Architects: Álvaro Siza and Carlos Castanheira
Local Partner | Project Management and Construction Supervision: Ho+Hou Studio Architects and Studio Base Architects
Images of the project—kindly shared with us by architecture photographer Fernando Guerra | FG+SG—can be seen after the break.
What influence do art and space have on the contemporary architectural design process? MoMA‘s most recent exhibition on architecture and design Conceptions of Space strives to answer this question. Themed under the umbrella of spatial relations, Curator Pedro Gadanho ruminates on the subject in a broad and philosophical sense. The exhibition delves into the topic using an interdisciplinary approach, incorporating research from French philosopher Michel Foucault on the subject of the expanded field. The exhibition aims to explore the relationship between the development of space and its deep-seated roots in the creative arts.
The archives of Álvaro Siza, whose drawings, sketches, and models have been exhibited in the most renowned cultural institutions around the world, may soon be transferred to the Canadian Centre for Architecture (Centre Canadien d’Architecture, CCA) in Montreal.
The architect confirmed on Wednesday to Portuguese paper PÚBLICO that he has been “in talks” with the CCA, as well as other un-named institutions from different countries, in order to “decide the future” of his archives.
“A painter is a magician that immobilizes time.” - Iberê Camargo
The Fundação Iberê Camargo, which received a Golden Lion at the 2002 Venice Biennale of Architecture, is Portuguese architect Álvaro Siza’s first project in Brazil. It serves as an architectural exemplar not only for the city of Porto Alegre, but also for the entire country of Brazil. Defined by Siza as “quasi-arquitecture” — with careful explorations of light, texture, movement and space–the building cultivates a direct relationship between the viewer and the artwork, and, in turn, allows visitors to richly come into contact with Iberê’s (one of the great names of twentieth-century Brazilian art) work.
“Architects don’t invent anything, they just transform reality.” - Álvaro Siza
The first in Brazil to use white concrete–seen around the entire exterior– the building does not use any bricks. The visitor is guided through a trajectory of descent throughout the building via ramps in the nine exhibition halls. The monolith is supported by massive slabs, pillars and beams. No detail escaped the hands of the architect; the furniture and signage were also designed by Siza.
Last week, the project was nominated as one of seven finalists in the Mies Crown Hall Americas Prize (MCHAP). Now in its first edition, and with a distinguished jury (Francisco Liernur, Sarah Whiting, Wiel Arets, Dominique Perrault, e Kenneth Frampton), the MCHAP recognizes exceptional architecture built in the first 13 years of the 21st century.
With this news, we are presenting an extensive set of photos of this important project, realized and generously shared by one of the world’s most important architecture photographers: Fernando Guerra of FG+SG - Últimas reportagens.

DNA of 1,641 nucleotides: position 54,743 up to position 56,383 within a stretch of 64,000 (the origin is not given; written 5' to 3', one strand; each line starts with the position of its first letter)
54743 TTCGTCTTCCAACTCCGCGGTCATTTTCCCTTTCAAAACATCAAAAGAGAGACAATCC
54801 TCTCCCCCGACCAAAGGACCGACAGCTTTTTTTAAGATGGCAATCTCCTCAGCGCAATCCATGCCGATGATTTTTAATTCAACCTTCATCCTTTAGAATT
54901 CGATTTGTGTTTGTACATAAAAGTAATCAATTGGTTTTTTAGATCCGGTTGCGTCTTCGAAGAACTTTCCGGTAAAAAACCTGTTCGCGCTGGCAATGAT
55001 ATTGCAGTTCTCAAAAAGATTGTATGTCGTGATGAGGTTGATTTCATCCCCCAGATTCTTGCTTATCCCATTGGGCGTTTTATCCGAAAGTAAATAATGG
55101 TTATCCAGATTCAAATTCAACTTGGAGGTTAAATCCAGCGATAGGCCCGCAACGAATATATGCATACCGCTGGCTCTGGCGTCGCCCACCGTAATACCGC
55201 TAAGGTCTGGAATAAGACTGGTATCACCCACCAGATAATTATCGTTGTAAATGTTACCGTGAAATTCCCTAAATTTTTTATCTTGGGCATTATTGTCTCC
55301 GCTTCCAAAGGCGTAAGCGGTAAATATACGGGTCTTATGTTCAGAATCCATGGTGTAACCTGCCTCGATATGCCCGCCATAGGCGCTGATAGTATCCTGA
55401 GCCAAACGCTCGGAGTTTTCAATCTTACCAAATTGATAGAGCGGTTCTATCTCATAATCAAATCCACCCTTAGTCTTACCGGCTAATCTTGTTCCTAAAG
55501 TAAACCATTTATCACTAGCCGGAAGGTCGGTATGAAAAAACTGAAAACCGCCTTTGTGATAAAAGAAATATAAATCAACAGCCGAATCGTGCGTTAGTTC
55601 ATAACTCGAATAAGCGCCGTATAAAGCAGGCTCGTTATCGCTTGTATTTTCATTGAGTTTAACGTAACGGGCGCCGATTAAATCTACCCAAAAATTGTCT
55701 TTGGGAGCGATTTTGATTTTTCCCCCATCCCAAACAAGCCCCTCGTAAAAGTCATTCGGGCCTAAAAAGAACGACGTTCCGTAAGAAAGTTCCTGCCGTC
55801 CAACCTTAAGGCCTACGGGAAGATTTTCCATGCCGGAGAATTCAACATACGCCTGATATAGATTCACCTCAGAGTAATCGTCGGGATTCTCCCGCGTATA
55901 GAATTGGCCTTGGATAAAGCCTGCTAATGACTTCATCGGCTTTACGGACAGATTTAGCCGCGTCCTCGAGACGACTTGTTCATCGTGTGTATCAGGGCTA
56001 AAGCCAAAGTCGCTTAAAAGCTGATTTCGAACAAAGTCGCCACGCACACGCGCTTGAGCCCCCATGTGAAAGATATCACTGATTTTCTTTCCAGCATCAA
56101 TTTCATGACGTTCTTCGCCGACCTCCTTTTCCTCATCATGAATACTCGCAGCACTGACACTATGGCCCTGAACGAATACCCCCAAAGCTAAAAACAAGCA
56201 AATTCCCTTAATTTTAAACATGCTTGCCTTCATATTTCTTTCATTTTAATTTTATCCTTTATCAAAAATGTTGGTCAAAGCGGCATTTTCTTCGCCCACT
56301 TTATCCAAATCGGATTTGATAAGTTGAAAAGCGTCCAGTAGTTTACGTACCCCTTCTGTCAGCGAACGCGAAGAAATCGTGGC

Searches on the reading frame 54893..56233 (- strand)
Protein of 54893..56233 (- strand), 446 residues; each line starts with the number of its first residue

Story written by Joanna Helm for ArchDaily Brasil. Translated by Becky Quintal.
Scroll to see Guerra’s beautiful images of the Fundação Iberê Camargo:
To determine the finalists, the five jury members – Francisco Liernur, Sarah Whiting, Wiel Arets, Dominique Perrault, and Kenneth Frampton - spent the last twelve days visiting projects, speaking with the architects, users and owners of the spaces, and entering into intense debate among each other.
As jury member Dominique Perrault noted, “There’s a lot of means by which to evaluate projects – models, drawings, images – but we took all opportunities to test the quality of the architecture. In the end, only by visiting can you sense the ‘touch of god’ – the presence of the building itself in the context.”
The resulting finalists show tremendous variety – in terms of scale, place, typology, program, materials, etc. – making the task of choosing a winner all the more challenging. See all seven finalists, as well as a video of Kenneth Frampton discussing the selection process, after the break.
Siza was born in Matosinhos, Portugal, in 1933. His first work was built in 1954, before Siza had even completed his studies at the School of Fine Arts at the University of Porto (now Faculty of Architecture, University of Porto – FAUP).
Today marks the 81st birthday of Portuguese modernist Álvaro Siza. Originally slated to become a sculptor, Siza’s switch-over to architecture took place early in his career, after experiencing the work of Antoni Gaudí (whose birthday he shares). Since then, he has risen to become one of the most respected architects of the era, winning the Pritzker Prize in 1992.
Siza, whose work is recognized for its sculptural quality and “deceptive simplicity,” is possibly most well-known for his Leça Swimming Pools, built in the 1960s. To celebrate, we invite you to check out our AD original doodle (below) and revisit Siza’s classic works here on ArchDaily.
- AD Classics: Leça Swimming Pools
- AD Classics: Boa Nova Tea House
- Venice Biennale 2012 Pavilion
- Fundação Iberê Camargo in Porto Alegre
- AD Classics: Santa Maria Church de Canaveses
- Fire Station in Santo Tirso
Wiel Arets, Dean of the College of Architecture at Illinois Institute of Technology (IIT) and Dirk Denison, Director of the Mies Crown Hall Americas Prize (MCHAP), have announced the inaugural MCHAP shortlist – 36 “Outstanding Projects” selected from the 225 MCHAP nominees.
“The rich diversity of these built works is a testament to the creative energy at work in the Americas today,” said Arets. “When viewed alongside the innovative work by the MCHAP.emerge finalists and winner, Poli House by Mauricio Pezo and Sofia von Ellrichshausen which we honored in May, we see the evolution of a distinctly American conversation about creating livable space.” See all 36 winners after the break.